-  Jeudi 19 Novembre à 14h, au LPTMS, Bâtiment 100, salle 201

Thierry Mora (Lewis-Sigler Institute for Integrative Genomics, Princeton University) : Statistical physics modeling of the bacterial flagellar motor

Many bacteria like E. coli swim by virtue of small rotary motors that drive rotation of helical flagella. Each motor is powered by a transmembrane proton flux passing through the motor. This flux is converted into torque with near-perfect efficiency by a mechanism whose details remain largely unknown. First I will describe the important biophysical properties of the motor, as measured in experiments, including the recent observation of a stepping behaviour at low speeds. I will then present a simple physical model that allows us to explain most of these data, but also to make new predictions. In particular, I will show how steps can be interpreted as barrier-crossing events in a corrugated energy landscape. Then I will show how to use our model to calculate the effect of shot noise (due to the discrete nature of the energy source—the protons) on motor diffusivity, and thus propose experiments to measure the proton cooperativity in the torque generation process.

-  Vendredi 23 Octobre 2009, 14h00, Salle 114, Bâtiment 210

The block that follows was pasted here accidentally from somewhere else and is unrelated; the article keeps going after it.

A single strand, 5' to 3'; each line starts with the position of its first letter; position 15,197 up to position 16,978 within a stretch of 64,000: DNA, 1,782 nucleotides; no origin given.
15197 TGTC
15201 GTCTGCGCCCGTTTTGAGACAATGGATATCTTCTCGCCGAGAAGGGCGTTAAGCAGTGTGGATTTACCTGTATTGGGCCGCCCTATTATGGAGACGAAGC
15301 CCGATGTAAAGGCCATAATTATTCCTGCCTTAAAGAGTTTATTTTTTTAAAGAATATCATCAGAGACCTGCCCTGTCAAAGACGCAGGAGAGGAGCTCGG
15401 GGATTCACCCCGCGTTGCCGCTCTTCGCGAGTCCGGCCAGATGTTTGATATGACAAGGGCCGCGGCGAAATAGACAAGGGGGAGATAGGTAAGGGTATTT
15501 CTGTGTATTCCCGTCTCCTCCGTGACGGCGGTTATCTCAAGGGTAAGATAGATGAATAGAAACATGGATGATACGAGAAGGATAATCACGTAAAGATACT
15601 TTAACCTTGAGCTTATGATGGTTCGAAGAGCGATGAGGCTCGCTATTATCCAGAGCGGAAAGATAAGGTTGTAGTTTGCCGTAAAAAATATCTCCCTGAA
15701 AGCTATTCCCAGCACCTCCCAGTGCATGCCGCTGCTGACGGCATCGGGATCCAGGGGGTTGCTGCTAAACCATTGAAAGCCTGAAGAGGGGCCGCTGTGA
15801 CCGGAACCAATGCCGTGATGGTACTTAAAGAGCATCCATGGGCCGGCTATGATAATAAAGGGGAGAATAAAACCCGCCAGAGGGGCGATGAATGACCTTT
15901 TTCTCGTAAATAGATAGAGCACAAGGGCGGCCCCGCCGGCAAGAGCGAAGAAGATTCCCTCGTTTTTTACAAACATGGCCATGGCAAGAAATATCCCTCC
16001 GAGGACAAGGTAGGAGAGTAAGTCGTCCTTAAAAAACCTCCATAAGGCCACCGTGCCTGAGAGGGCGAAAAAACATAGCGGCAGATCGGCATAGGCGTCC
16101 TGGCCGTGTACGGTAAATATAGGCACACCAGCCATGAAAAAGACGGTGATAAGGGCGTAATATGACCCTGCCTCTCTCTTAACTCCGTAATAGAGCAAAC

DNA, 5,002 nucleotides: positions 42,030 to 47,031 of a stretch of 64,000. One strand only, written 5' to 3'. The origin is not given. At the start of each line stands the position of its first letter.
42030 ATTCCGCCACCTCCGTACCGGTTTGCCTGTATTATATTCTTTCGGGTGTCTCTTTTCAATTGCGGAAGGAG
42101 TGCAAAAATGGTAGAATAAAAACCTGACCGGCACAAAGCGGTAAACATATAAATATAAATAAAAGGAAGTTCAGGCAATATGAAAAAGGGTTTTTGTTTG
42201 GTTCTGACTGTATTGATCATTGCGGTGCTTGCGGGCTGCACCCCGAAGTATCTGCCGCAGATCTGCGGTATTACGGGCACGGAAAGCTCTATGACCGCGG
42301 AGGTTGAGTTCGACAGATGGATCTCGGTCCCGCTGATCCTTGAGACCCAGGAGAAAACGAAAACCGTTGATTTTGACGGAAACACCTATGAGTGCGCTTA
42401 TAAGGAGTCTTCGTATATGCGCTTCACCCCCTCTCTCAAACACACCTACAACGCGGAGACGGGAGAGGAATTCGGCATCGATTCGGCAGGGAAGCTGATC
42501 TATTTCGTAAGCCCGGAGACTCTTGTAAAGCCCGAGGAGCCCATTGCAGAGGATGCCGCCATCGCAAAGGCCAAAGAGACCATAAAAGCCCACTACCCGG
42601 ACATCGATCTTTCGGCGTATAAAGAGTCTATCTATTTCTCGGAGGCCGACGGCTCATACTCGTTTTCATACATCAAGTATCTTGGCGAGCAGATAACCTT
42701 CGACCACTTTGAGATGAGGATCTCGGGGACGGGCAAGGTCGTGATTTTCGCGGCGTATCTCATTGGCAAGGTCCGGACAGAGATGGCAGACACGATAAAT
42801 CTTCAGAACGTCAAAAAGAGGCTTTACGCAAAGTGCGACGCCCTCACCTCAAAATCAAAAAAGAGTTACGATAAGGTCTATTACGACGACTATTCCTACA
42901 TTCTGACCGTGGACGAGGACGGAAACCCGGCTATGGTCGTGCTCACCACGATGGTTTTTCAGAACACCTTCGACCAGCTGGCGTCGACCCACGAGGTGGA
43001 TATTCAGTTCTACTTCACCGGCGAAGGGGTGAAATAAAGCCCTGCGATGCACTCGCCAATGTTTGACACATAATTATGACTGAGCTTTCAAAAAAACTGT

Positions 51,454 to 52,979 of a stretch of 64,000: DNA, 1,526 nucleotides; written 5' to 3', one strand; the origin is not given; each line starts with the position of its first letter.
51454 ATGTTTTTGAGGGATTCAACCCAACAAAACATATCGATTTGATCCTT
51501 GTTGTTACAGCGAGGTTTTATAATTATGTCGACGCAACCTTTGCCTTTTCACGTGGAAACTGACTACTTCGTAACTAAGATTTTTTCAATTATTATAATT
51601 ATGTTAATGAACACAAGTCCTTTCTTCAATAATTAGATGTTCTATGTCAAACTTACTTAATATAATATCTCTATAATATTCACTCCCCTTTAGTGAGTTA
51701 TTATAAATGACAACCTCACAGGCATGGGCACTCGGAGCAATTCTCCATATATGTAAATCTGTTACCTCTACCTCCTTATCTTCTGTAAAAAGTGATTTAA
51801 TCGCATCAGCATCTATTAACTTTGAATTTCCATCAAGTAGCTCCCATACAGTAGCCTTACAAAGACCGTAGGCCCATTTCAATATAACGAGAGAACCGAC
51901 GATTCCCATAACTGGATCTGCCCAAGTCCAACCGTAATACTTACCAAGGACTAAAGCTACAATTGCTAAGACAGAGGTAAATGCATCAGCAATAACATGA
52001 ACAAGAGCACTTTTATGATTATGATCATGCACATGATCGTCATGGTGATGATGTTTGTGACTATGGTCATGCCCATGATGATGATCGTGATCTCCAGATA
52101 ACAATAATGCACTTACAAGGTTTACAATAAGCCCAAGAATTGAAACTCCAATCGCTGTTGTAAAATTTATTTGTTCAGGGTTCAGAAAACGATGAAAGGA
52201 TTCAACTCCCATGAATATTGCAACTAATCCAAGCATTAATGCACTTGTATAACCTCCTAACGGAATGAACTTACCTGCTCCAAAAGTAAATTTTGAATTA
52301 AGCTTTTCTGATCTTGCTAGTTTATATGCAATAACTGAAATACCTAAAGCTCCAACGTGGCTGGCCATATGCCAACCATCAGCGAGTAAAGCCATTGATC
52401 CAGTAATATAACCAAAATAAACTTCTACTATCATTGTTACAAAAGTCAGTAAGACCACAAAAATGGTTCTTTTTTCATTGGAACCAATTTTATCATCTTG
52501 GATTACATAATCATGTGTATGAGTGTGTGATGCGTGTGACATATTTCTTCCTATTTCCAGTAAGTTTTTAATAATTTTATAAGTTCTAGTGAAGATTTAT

Lenka Zdeborova (Los Alamos National Laboratory, U. S. A.) : Long time dynamics in mean field glassy models

We introduce a generalization of the cavity method that allows to follow Gibbs states in mean field systems when an external parameter, e.g. the temperature, is tuned. Our method yields a static way to study long time dynamics in mean field models of glass formers, spin glasses, or random constraint satisfaction problems. For the optimization problems the method gives limits of performance for the simulated annealing algorithm. It also gives new results on stability of the non-equilibrium states, the spinodal point upon heating, we also demonstrate the presence of temperature chaos, and study consequences of the shape of the energy landscape for algorithmic hardness. Reference : Krzakala, Zdeborova ; arXiv:0909.3820v1.